jj.....
If you want opera download it from here:
http://www.opera.com/browser/download/
Just select Fedora - Download - and click the package.

For Chrome you need to add the Google repo.
Open a terminal and paste the following:

su (followed by your password)

then paste the following in one go

cat <<EOF > /etc/yum.repos.d/google.repo
[google]
name=Google - i386
baseurl=http://dl.google.com/linux/rpm/stable/i386
enabled=1
gpgkey=https://dl-ssl.google.com/linux/linux_signing_key.pub
EOF

Now search for chrome in your package manager, it should be there.

jj97403
8th August 2010, 08:10 PM
Assen...
What is the difference between "su -c" and "su -"

I've always done "su -" then password to get to root@localhost, and then I can run the command, but it looks to me if you use "su -c" it allows you to bypass the step of logging in as root first. You still need to input root password, but it allows me to skip the initial step of getting to root first. It just saves one step, or rather combines two steps in one line. Is that correct?

Bald Eagle.....
Awesome thank you!!!
jj

oxala
8th August 2010, 09:55 PM
Hello novice friends,

IMHO, the BEST command to know on linux/unix, "man". At a terminal prompt, type "man su" and the author of the "manpage" will explain the difference options to you much better than I can.

Type "man chmod" and you will read all you ever did not want to know about the chmod command.

Type "man man" ... and you can read about the "man" command ....

If you are coming from M$ land ... it must be shocking to have relevant documentation so easily accessible ... but you'll get accustomed to it ..... :D

recondite
23rd August 2010, 05:24 AM
Hey dudes, I just got Linux installed and downloaded and installed flash at least three times (first from the Adobe site with the GUI, then with rpm, then with yum using $ su -c "yum install flash-plugin" as shown by someone above. I kept trying because after each install I went to youtube and I still could not run flash. It kept tellling me I had to update my version of flash. It was my first time installing to Linux so I thought I was doing something wrong in the install. Now I suspect some other problem. The installs seemed to go OK, except I got "already installed" warnings. I relaunched Firefox and even rebooted my computer a few times and still can't run the Flash player. What am I doing wrong?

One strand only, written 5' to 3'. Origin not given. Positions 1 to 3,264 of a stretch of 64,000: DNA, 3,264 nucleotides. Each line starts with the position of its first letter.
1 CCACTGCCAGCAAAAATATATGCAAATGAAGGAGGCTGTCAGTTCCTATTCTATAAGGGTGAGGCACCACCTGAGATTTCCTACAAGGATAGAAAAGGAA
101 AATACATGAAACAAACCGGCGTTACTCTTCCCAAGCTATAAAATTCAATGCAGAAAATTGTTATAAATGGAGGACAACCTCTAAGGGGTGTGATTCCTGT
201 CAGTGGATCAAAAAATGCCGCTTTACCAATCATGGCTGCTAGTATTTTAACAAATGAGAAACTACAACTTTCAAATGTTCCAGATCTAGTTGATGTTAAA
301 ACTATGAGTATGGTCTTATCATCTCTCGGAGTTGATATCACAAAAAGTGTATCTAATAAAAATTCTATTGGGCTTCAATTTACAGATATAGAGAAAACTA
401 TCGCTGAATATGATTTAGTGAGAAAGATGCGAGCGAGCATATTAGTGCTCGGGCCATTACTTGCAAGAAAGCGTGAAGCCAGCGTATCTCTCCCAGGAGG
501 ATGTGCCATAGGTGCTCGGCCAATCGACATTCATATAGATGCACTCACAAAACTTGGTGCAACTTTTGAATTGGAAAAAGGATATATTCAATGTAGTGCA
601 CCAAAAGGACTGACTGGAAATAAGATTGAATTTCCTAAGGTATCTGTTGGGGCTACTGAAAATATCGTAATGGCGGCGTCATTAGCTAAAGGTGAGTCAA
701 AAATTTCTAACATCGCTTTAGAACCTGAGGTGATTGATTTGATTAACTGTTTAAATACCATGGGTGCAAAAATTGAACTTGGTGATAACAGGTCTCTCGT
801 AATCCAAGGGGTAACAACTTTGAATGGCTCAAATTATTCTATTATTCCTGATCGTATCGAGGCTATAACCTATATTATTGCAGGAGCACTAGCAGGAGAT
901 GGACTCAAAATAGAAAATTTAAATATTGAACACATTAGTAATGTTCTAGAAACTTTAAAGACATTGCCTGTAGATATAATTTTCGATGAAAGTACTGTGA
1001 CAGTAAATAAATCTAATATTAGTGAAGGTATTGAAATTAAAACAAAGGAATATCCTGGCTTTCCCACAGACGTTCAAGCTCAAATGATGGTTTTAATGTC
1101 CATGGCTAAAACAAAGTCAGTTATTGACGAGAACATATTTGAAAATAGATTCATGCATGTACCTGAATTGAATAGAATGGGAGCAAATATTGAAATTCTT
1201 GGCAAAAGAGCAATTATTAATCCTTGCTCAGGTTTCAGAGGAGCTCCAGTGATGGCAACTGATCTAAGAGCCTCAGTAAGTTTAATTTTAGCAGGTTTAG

---------- Post added at 08:24 PM CDT ---------- Previous post was at 08:22 PM CDT ----------

Hey man, maybe somebody should mark this thread "unsolved"? ;) On the other hand,I guess I'm digressing ...

Trunkton
23rd August 2010, 05:59 AM
Yum allows for easy updates, compiling a .tar.gz is no where as easy to update, when updates are available manual intervention (re-compiling and updating) is required.

jj97403
23rd August 2010, 07:25 AM
try the following:

1) go to Adobe website http://get.adobe.com/flashplayer/?promoid=BUIGP and download "YUM for Linux"
2) then from your terminal input the following code:

su -c "yum install flash-plugin"

3) authenticate password when prompted and choose yes to install. finished.

Hope this works for you.

recondite
24th August 2010, 12:22 AM
jj97403, I did that already.

jj97403
24th August 2010, 04:22 AM
Odd.

In terminal, after you enter the code, I wonder whether you at least being asked "y/N" in regards to installing flash-plugin? If you are not getting that far, something is amiss.

If you are, (and still in terminal), and you say "y" and you watch it install (still in terminal), it will give you a message that "Complete!" (still in terminal). You don't want to close the terminal before the installation finishes.